H.R.837 - Mental Health Juvenile Justice Act106th Congress (1999-2000)
|Sponsor:||Rep. Miller, George [D-CA-7] (Introduced 02/24/1999)|
|Committees:||House - Education and the Workforce; Commerce; Judiciary|
|Latest Action:||House - 03/12/1999 Referred to the Subcommittee on Early Childhood, Youth and Families. (All Actions)|
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Summary: H.R.837 — 106th Congress (1999-2000)All Information (Except Text)
Introduced in House (02/24/1999)
Mental Health Juvenile Justice Act - Amends the Juvenile Justice and Delinquency Prevention Act of 1974 to direct the Administrator of the Office of Juvenile Justice and Delinquency Prevention to make grants to State and local juvenile justice agencies in collaboration with State and local mental health agencies for training the officers and employees of the State juvenile justice system regarding appropriate access to mental health and substance abuse treatment programs and services in the State for juveniles who come into contact with the State juvenile justice system who have mental health or substance abuse problems.
Authorizes a State or local juvenile justice agency that receives such a grant to use it for providing: (1) cross-training, jointly with the public mental health system, for State juvenile court judges, public defenders, and mental health and substance abuse agency representatives regarding the appropriate use of effective, community-based alternatives to juvenile justice or mental health system institutional placements; or (2) training for State juvenile probation officers and community mental health and substance abuse program representatives on appropriate linkages between probation programs and mental health community programs.
(Sec. 3) Amends the Act to direct the Attorney General and the Secretary of Health and Human Services to make grants to partnerships between State and local or county juvenile justice agencies and State and local mental health authorities for the establishment and implementation of programs that address the service needs of juveniles who come into contact with the justice system and who have mental health or substance abuse problems.
Sets forth requirements regarding appropriate diversion from incarceration, screening and assessment, treatment of such juveniles, correctional facility policies and procedures (and staff training and annual certification) on suicide prevention, classification of juveniles, confidentiality of records, State recordkeeping and mandatory State reporting to the Department of Justice regarding mental health and substance abuse disorders, staff ratios for correctional facilities, guidelines on the use of force, and requirements under the Individuals with Disabilities Education Act and Rehabilitation Act of 1973.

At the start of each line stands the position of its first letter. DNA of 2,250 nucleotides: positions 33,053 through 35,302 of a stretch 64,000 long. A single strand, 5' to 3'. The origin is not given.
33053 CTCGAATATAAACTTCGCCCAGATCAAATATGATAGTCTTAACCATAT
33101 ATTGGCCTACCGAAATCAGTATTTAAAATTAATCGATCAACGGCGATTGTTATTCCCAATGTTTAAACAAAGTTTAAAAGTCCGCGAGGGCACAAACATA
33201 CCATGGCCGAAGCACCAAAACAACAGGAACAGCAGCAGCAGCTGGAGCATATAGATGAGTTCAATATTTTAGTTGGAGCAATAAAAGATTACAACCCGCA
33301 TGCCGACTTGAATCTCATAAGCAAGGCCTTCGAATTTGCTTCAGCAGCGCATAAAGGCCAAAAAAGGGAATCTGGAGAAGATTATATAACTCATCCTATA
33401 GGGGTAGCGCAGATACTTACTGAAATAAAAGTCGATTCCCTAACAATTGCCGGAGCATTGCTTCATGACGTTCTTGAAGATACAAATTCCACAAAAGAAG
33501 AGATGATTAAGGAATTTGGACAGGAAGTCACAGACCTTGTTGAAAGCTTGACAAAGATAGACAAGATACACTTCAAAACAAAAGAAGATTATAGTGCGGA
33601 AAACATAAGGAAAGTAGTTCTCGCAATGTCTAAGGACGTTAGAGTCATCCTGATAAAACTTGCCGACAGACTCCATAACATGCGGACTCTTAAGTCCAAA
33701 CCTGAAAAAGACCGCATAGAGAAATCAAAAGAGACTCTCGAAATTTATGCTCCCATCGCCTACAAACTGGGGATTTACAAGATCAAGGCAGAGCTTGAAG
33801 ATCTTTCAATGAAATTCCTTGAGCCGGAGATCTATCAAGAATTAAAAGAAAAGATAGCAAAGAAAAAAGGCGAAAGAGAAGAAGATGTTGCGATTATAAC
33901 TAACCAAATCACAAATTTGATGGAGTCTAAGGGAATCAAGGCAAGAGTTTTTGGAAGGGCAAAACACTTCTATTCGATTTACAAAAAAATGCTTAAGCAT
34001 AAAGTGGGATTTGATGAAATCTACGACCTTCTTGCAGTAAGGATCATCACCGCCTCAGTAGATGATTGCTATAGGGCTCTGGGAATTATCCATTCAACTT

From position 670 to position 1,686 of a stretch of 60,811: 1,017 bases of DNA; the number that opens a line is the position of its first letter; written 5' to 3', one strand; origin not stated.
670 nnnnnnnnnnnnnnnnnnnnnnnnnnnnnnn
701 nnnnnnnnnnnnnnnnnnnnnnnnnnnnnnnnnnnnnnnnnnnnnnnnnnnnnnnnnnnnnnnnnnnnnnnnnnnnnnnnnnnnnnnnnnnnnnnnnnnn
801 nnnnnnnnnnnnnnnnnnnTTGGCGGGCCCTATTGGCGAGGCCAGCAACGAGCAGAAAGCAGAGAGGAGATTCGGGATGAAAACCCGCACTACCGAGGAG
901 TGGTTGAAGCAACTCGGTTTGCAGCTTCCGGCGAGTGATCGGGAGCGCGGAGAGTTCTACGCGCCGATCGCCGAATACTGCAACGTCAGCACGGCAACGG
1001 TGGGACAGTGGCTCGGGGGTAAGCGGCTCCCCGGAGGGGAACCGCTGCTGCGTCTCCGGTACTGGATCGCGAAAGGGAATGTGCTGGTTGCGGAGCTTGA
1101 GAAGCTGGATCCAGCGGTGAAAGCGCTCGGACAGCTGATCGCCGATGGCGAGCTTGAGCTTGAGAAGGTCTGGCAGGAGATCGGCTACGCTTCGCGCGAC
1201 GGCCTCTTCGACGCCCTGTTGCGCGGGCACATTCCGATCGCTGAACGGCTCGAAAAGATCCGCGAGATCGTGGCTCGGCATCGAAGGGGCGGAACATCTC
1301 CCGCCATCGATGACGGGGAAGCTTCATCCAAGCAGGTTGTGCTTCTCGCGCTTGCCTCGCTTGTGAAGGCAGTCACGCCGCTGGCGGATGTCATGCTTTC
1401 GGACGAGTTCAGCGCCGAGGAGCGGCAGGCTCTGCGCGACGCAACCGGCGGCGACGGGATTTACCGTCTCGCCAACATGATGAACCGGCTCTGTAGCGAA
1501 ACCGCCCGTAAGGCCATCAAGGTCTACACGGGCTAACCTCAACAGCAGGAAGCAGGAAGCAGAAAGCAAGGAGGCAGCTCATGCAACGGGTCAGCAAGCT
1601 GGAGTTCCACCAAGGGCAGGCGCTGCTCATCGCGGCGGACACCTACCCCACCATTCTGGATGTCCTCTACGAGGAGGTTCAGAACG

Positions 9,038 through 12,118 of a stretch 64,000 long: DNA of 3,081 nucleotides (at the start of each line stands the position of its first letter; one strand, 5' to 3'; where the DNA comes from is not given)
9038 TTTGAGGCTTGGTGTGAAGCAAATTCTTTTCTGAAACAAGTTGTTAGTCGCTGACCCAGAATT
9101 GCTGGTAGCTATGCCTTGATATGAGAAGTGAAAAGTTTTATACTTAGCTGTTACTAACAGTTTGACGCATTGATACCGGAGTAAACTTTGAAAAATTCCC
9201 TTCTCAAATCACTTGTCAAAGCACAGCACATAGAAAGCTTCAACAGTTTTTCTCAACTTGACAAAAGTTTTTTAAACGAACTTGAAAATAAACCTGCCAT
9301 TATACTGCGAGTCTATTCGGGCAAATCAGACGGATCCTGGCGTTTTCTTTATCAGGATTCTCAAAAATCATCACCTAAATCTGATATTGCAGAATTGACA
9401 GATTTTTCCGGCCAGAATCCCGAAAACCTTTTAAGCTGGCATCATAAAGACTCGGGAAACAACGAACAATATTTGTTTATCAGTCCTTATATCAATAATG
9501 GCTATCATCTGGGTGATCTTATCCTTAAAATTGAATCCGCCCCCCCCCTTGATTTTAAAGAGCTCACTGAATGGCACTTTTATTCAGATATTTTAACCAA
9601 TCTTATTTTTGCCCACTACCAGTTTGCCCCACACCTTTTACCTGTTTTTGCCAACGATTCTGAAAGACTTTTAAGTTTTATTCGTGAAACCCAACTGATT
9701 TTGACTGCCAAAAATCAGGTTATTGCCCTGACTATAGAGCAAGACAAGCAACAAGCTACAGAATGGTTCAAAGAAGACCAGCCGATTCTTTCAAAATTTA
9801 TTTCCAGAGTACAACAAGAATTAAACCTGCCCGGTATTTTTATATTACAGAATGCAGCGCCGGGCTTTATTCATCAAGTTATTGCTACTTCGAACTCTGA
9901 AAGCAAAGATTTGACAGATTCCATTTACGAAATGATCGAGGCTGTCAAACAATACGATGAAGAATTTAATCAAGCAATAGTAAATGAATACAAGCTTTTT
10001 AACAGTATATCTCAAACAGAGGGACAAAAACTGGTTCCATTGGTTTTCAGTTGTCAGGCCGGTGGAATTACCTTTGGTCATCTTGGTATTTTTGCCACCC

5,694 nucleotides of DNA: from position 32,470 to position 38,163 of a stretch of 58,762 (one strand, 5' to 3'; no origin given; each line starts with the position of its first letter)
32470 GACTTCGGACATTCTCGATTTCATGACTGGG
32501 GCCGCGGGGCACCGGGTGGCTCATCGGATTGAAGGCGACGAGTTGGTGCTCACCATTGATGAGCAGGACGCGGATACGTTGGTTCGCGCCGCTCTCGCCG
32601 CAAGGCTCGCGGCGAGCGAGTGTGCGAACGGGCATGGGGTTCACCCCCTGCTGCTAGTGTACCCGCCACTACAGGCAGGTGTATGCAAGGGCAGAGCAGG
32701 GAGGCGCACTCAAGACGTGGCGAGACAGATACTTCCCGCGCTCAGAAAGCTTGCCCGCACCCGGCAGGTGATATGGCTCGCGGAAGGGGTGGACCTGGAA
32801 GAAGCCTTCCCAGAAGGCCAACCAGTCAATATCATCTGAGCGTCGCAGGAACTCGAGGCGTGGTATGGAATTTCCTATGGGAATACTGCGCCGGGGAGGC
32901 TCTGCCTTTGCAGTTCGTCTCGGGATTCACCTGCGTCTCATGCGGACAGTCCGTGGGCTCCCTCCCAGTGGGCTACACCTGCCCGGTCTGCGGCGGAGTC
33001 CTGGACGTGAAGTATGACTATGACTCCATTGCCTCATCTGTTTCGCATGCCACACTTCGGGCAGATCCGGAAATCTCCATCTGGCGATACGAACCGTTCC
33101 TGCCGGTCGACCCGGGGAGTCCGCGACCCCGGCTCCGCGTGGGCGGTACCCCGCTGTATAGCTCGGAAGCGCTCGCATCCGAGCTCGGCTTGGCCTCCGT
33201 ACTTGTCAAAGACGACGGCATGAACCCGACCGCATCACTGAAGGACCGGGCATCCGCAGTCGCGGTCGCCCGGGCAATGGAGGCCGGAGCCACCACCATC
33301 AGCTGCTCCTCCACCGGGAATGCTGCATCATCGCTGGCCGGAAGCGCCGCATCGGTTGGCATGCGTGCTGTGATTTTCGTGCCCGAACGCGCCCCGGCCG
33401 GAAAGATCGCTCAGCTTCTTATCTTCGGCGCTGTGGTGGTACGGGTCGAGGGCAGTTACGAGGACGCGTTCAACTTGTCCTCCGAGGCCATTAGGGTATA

Directs the Secretary of Health and Human Services to: (1) make grants to systems established under the Developmental Disabilities Assistance and Bill of Rights Act to monitor the mental health and special education services provided by grantees to juveniles and to advocate on behalf of juveniles; and (2) reserve no less than three percent of appropriated funds for such purposes.
Authorizes appropriations. Allocates 35 percent for diversion programs and 65 percent for treatment programs. Directs the Attorney General and the Secretary to give preference in treatment to partnerships that integrate treatment programs to serve juveniles with co-occurring mental health and substance abuse disorders. Authorizes waivers of treatment requirements.
Sets forth grant application requirements.
(Sec. 4) Amends the Public Health Service Act to direct the Attorney General and the Secretary to award competitive grants to eligible entities for programs that address the service needs of juveniles, and juveniles with serious mental illnesses, by requiring the State or local juvenile justice system, the mental health system, and the substance abuse treatment system to work collaboratively to ensure: (1) the appropriate diversion of such juveniles and juveniles from incarceration; (2) the provision of appropriate mental health and substance abuse services as an alternative to incarceration and for those juveniles on probation or parole; and (3) the provision of followup services for juveniles who are discharged from the juvenile justice system.
Sets forth requirements regarding eligibility of entities, use of funds, and areas served by projects. Makes specified funds available.
(Sec. 5) Directs the Secretary to award grants and contracts for the establishment of four research, training, and technical assistance centers. Authorizes appropriations.
(Sec. 6) Establishes a Federal Coordinating Council on Criminalization of Juveniles With Mental Disorders.
(Sec. 7) Amends: (1) the Violent Crime Control and Law Enforcement Act of 1994 to require a State, to be eligible for funds under the violent offender incarceration and truth-in-sentencing grants program, to have (by January 1, 2001) a program of mental health screening and treatment for appropriate categories of juvenile and other offenders during periods of incarceration and juvenile and criminal justice supervision, that is consistent with guidelines issued by the Attorney General; and (2) make Federal criminal code provisions regarding appropriate remedies with respect to prison conditions applicable to a civil action that seeks to remedy conditions which pose a threat to the health of individuals who are under age 16 or mentally ill.